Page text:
Ever wondered why your go-to fragrance seems to evaporate within the hour? How about the real difference between eau de parfum, eau de toilette, and eau de… whatever? We know that bottle is precious, so allow us to remove some of the guesswork surrounding your favorite scent—from the proper application technique to the ingredients behind it.
Have you ever loved the way a scent smells on a friend, only to be disappointed when you try it out yourself? Everyone's body chemistry is different, and it actually impacts the way scent sits and develops on your skin—which is cool, because it means a fragrance is completely unique to you. Same goes for how long the scent sticks around. (It's also the reason why gifting a new perfume is not the most practical idea, unless it's a scent your recipient already knows and loves.)
Because it's so reliant on body chemistry, anything from a rise in temperature to what you're eating can alter the way a fragrance develops on your skin. Take the morning after a late night out, for example: "Your body is diffusing the byproduct of the alcohol, which is a very sugary substance, and it's pushing out through your pores," Lurk perfume founder Anne Sanford tells PopSugar. "So it's going to change the way your perfume smells because the scents are interacting with one another."
While it might change and develop on your skin, the scent in the bottle should stay consistent for many years with proper storage. If the color or fragrance changes at all, it might be time to toss it out.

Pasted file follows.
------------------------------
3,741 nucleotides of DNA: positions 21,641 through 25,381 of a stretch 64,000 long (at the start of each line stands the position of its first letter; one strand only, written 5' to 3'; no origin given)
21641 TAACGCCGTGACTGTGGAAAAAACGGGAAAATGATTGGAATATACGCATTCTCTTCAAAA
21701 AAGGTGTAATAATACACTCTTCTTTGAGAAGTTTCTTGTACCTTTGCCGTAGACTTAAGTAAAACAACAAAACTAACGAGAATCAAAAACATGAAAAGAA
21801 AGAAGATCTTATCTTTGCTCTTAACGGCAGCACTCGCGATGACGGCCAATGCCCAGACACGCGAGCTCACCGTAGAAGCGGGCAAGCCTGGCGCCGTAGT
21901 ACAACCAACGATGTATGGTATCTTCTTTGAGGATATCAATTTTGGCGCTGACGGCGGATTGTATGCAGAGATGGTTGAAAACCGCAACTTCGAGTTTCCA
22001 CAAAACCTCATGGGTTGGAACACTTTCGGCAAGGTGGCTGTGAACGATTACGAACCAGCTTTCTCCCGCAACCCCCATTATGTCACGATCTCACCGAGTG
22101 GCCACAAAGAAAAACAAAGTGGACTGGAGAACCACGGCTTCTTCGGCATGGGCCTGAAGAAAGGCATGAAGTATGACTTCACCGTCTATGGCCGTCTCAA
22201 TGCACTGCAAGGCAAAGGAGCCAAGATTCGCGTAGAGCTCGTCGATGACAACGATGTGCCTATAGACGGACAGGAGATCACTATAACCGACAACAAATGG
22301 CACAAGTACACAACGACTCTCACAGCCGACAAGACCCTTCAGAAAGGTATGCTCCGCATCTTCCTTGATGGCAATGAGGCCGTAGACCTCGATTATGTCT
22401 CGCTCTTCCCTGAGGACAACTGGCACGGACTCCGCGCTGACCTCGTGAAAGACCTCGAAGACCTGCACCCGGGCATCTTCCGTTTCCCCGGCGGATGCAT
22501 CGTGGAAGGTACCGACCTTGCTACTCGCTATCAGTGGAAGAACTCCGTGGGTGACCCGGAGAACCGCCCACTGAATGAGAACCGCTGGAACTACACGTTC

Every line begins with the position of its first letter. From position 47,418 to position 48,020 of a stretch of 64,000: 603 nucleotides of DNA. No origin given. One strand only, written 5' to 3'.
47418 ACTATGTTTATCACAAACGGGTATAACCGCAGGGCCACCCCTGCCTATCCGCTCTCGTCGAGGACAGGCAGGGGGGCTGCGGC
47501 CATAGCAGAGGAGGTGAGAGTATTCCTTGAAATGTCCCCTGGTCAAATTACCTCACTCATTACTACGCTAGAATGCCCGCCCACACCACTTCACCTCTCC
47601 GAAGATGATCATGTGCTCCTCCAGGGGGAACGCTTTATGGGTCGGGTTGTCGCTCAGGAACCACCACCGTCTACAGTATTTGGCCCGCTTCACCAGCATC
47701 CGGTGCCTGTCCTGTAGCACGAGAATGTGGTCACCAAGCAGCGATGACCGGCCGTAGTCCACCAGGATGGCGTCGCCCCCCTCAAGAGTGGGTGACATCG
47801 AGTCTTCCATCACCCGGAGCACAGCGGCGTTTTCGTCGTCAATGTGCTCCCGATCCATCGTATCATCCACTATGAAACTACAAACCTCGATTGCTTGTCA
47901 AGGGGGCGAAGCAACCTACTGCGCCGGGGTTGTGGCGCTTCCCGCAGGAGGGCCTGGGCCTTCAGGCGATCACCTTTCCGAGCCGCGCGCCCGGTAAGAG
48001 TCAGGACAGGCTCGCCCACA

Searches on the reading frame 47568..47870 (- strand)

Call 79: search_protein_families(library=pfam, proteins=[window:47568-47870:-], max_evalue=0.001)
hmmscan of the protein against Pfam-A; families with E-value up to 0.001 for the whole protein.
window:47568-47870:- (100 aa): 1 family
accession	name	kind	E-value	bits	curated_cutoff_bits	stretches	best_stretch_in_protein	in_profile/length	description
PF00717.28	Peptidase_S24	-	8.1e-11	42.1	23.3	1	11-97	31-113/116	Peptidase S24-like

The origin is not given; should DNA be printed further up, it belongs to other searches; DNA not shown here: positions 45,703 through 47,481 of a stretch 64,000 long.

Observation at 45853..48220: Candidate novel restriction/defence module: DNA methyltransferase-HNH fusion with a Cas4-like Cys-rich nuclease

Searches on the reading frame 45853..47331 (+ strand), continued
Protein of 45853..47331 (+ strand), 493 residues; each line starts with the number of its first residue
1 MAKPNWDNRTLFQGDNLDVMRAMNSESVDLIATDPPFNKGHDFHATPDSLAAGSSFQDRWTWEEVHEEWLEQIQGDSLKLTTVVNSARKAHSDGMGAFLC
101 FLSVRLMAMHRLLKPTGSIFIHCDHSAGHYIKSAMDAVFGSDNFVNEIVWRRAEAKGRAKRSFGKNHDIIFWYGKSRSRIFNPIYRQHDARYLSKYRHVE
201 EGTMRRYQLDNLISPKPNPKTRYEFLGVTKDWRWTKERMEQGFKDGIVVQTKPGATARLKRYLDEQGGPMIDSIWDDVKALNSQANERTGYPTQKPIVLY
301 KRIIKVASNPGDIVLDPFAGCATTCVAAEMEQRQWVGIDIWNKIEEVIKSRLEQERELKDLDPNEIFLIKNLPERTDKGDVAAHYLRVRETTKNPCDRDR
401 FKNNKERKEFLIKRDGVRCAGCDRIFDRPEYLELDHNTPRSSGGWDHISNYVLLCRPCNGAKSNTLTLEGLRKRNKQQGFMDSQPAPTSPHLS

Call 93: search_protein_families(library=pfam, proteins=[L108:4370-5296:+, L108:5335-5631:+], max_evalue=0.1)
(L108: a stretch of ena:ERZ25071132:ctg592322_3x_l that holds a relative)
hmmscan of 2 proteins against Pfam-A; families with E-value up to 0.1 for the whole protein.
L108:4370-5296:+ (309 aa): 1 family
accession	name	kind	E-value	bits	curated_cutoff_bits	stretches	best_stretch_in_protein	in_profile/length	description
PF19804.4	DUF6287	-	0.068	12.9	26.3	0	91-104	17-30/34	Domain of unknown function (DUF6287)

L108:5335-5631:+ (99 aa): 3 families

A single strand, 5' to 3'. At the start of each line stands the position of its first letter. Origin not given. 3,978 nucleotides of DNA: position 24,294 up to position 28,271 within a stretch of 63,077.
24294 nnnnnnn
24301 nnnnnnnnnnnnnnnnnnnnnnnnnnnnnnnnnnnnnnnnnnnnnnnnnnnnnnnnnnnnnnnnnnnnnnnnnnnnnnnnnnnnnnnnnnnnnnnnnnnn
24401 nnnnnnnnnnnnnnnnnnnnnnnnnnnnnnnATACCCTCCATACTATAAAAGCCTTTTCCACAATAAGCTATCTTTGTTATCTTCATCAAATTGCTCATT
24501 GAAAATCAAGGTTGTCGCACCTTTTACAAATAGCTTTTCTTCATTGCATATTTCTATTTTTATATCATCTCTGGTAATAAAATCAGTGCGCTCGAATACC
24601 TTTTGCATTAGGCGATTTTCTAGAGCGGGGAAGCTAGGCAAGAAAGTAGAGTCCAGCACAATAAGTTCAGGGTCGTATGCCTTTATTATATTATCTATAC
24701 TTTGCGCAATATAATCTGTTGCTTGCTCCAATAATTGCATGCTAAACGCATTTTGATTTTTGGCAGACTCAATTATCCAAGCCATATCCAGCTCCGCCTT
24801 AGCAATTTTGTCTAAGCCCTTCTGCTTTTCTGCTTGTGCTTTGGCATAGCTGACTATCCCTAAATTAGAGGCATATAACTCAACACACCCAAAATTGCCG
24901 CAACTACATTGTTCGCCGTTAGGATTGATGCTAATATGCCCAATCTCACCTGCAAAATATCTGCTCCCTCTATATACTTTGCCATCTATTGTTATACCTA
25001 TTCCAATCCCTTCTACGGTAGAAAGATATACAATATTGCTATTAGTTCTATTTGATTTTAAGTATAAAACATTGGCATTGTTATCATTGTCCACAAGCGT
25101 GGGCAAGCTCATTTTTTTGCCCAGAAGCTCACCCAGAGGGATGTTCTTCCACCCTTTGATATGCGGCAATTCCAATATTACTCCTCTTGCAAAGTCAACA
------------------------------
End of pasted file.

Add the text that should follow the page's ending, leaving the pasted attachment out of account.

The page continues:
This is an expert trick to ensure your perfume stays fresh as long as possible. Don't want to give up precious food real estate? Robert Gerstner, co-founder of Aedes de Venustas in NYC, says that storing it in a cabinet or any dry, dim place is just fine, too.
It's a surefire way to break down the scent and ruin its longevity. Instead, spritz it onto your hair or on freshly moisturized skin, and don't touch it as it settles.
It all comes down to the proportion of scent, water, and alcohol. Parfum is the most concentrated version of the scent (usually 15% or more), which is why these formulas are often more expensive. Next in potency is eau de parfum, followed by eau de toilette, and finally eau de cologne. Colognes typically contain 2% to 5% of the essential scent—that's the true definition. However, it's come to be an umbrella term for any scent marketed to men.
Most experts will tell you that the division of "male vs. female" fragrances is all marketing hoo-ha, and it seems that consumers would tend to agree: In fact, one-third of scents marketed to men are actually purchased and worn by women.
Thought it was all just flowers and essential oils? Think again: Many "essences" are crafted using synthetics that mimic the scent of rare and expensive ingredients. And then there are those infusions that are technically natural, but just plain bizarre: Castoreum, for example, is a coveted, leathery musky note that comes from the secretions of beavers. In many formulas, "jasmine" notes are actually sourced from indole, which is derived from coal tar. And extremely rare ambergris, a sweet, earthy scent, used to be extracted from the stomachs of beached whales—before it became widely outlawed, that is.
The scent extraction process requires an extremely high volume of natural ingredients just to produce a small amount of fragrance solution. Case in point: Chanel No. 5 famously contains the essence of one thousand jasmine flowers in every single bottle.
Don't feel bad about your wandering nose—the average woman owns five fragrances. (Have you spotted any potential additions to your collection here?)
Read more mind-blowing facts about the perfume industry here, and tell us: Which scent are you loving right now?